New York, US - The UN Security Council on Thursday renewed until the end of the year the UN mission helping Burundi recover from decades of ethnic war, despite the Central African country’s request to end it earlier.
In a unanimous resolution the 15-member body welcomed the continued progress that Burundi has made towards stability, as it moves towards crucial elections.
It endorsed UN Secretary-General Ban Ki-moon’s recommendation not to wrap up the UN Office in Burundi (BNUB) by mid-2014 as the government had requested.
It also extended the mission until 31 December to continue its peacebuilding work in the country where hundreds of thousands of people have perished in largely inter-ethnic fighting between Hutus and Tutsis that erupted even before it gained independence from Belgium in 1962.
The Council noted the government’s request for a UN electoral observer mission before, during and after the 2015 elections in Burundi and requested the UN Secretary-General 'to establish such a mission to follow and report on the electoral process in Burundi immediately at the end of BNUB’s mandate'.
It asked Ban to prepare BNUB's transition and the transfer of appropriate responsibilities to the UN country team by 31 December, and urged it and its component agencies to scale up their activities and programming during the transition.
It also called on the government to foster inclusive elections in 2015 by improving dialogue between all national actors and ensuring space for all political parties, including from the extra-parliamentary opposition, safeguard human rights and prevent abuses, particularly reported extrajudicial killings.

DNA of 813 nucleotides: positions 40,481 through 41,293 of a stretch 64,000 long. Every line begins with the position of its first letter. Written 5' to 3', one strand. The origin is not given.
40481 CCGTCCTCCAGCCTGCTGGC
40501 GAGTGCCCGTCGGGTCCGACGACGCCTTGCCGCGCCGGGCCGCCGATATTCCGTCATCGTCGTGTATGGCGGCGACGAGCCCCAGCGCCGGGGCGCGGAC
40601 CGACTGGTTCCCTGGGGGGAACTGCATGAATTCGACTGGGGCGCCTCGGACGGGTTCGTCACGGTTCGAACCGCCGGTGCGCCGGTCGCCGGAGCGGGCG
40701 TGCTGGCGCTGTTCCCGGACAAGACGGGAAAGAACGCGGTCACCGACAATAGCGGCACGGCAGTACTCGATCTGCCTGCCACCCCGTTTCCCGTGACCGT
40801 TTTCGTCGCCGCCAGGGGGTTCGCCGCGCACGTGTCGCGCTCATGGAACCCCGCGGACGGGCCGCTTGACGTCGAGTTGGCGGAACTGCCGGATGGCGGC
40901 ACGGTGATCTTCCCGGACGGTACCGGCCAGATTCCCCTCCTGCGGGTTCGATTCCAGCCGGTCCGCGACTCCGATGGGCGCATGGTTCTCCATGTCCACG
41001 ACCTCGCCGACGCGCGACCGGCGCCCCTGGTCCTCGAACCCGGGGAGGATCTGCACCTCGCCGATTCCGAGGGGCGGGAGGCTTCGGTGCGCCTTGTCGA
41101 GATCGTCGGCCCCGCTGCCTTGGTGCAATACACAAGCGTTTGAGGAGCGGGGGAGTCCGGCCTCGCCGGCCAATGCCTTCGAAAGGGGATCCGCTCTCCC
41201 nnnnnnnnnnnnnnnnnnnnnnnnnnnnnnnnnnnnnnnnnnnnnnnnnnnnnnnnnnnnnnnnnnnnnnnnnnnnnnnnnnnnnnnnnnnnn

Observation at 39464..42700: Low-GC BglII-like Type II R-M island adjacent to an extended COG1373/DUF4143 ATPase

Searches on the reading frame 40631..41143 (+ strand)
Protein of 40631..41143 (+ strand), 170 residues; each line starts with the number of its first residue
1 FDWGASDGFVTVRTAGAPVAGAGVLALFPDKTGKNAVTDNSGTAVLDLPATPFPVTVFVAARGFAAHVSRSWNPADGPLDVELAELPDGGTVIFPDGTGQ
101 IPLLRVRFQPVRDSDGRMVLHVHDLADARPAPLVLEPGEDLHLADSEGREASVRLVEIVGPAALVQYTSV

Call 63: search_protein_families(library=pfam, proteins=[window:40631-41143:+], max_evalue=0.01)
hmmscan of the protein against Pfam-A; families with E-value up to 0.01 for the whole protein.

Others are mistreatment of detainees and torture, restrictions on civil liberties and harassment, intimidation and violence committed by youth groups.
The Council urged the government to ensure freedom of the press, expression, association and assembly in the run up to the elections, and fight impunity by ensuring impartial investigations and reinforcing the protection of victims, witnesses and their families.
BNUB was set up in 2006 following a ceasefire between the government and the last remaining rebel force to support peace consolidation, democratic governance, disarmament and reform of the security sector.
It replaced the UN Operation in Burundi (ONUB), a peacekeeping mission which at its peak had nearly 6,000 military personnel.
Burundi is often cited as a success story in UN efforts to consolidate peace in countries that have been ravaged by conflict and was the first, along with Sierra Leone, to be put on the agenda of the UN Peacebuilding Commission (PBC) when it was set up in 2006, to prevent post-conflict nations from relapsing into bloodshed.
But, in his latest report to the Council, Ban stressed that President Pierre Nkurunziza's request that BNUB be drawn down within six months as of 15 February, so that Burundi can take fuller ownership of its political process, poses 'a difficult dilemma, given the continuing need for a UN's political presence whose functions cannot be entirely covered by the UN country team'.
Recommending a full year's extension, he also noted Burundi's 'substantial progress and overcoming formidable challenges since the end of the civil war'.
The UN chief, however, warned that such gains were far from irreversible as the country prepares for presidential elections in 2015, describing it as 'a litmus test' for long-term stability.
A UN strategic assessment conducted from September to December found that the political scene remains deeply polarized, with the government using its dominance in parliament to enact laws infringing on political and civil rights, contributing to a shrinking of political space, while the opposition threatens to take steps to confront the government.